Do Not Submit Phony Docs to the Court
It goes without saying that you shouldn't submit phony documents in court, so we're going to say it a different way.
Submitting false documents is like fudging on the definition of "is" in a deposition. It's like testifying in a hearing you "like beer," instead of you're a drunk.
Whatever, the point is that seemingly smart people do the stupidest things -- like submit fake documents to a court. Here's another one:
Vicki Greco, a Las Vegas lawyer, lost her way in Sin City. While representing prostitutes who were ordered to complete counseling and community service, she allegedly submitted false certificates of completion in at least 41 cases.
She was indicted on 138 felony and misdemeanor counts in 2016. The Nevada Supreme Court suspended her from practice, and then a trial judge sentenced her to 90 days in jail with five years' probation after she pled guilty to three felonies.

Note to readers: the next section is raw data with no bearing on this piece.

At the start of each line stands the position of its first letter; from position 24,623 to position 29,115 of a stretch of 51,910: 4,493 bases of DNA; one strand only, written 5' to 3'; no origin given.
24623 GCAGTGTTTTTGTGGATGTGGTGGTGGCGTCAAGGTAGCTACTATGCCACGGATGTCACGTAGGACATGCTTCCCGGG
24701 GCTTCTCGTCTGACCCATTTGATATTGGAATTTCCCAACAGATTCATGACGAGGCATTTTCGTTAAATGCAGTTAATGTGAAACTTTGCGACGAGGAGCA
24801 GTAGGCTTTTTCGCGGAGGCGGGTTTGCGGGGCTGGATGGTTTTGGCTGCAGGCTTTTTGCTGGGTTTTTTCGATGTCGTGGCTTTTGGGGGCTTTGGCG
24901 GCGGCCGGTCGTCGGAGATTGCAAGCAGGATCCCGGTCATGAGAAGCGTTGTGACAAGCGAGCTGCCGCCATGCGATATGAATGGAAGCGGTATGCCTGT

Prosecutors asked the judge for prison time to send a message. Lawyers have to know it's a crime to submit false documents in court.
"If you don't have trust for the lawyers, the system fails," said district attorney Marc DiGiacomo.
It was not the first time an attorney filed false certificates of completion. Brian Bloomfield got caught in 2016, and got 90 days, too.
Bloomfield lost his license, and Greco may follow. At her sentencing hearing, she seemed to accept her fate.
"I feel that I have a lot to offer other people based on what I've gone through and whatever next career that I find," she said.
Like we didn't say, it goes without saying that you can't lie to the court. Lawyers and judges should especially know that.